Tom Stoppard's India Ink -- the latest co-production of Sound Theatre Company and Pratidhwani -- is a complicated multigenerational story of love and cultural change set in both colonial India and modern day England. It takes the audience on a roller coaster ride with characters bouncing between times and places, which can be a bit confusing.
Still, the entire production is dominated by a poetic dialogue that often mesmerizes and is sometimes simply hilarious. The scenes that take place in India are the most poignant, so lush that one could almost feel the heat of the day and smell the fragrant jasmine.
And the cast does of brilliant job of making these strange characters come to life in a way that allows them to seamlessly pass back and forth through time and space. Particularly noteworthy are Caitlin Frances' lifelike portrayal of the heroine poet Flora Crew and Eleanor Swan's interpretation of Flora's aged sister Eleanor Swan, who dances with the images of her sister as a young woman in ways that almost question what is reality.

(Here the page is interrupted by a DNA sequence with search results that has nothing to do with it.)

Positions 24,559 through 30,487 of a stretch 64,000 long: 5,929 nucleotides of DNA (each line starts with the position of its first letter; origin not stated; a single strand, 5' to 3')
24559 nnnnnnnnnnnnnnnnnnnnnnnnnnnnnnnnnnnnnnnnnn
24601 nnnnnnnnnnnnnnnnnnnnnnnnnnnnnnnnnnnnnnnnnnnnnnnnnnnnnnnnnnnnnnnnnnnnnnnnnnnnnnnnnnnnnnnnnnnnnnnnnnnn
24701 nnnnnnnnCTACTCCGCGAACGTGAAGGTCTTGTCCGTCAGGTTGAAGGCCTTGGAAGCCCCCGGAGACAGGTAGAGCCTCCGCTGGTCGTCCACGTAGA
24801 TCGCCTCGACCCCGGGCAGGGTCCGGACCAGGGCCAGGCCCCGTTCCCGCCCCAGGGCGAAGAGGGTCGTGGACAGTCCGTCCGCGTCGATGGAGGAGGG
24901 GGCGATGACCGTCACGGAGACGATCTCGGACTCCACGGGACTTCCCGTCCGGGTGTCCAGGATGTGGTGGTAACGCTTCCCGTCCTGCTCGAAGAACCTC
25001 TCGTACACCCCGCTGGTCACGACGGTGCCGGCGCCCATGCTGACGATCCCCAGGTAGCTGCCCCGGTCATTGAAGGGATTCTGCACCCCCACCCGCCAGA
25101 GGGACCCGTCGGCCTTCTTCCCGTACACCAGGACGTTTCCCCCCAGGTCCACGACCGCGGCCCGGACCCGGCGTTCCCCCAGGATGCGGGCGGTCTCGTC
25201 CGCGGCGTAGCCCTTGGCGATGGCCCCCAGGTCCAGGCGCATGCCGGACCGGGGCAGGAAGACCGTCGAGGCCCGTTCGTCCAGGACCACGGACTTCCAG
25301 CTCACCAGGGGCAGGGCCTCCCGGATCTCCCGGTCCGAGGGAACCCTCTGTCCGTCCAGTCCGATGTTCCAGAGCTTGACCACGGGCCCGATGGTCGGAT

Then there's the undercurrent issue of the clash of cultures both Indian versus English and colonial versus modern. The story adds to this issue with the "scandal" of a feminist Englishwoman in colonial India involved with an Indian painter who is creating her portrait and leaves the audience with much to contemplate.
All in all, India Ink is both entertaining and thought provoking. It runs through August 30 at the Center Theatre in the Seattle Armory Building.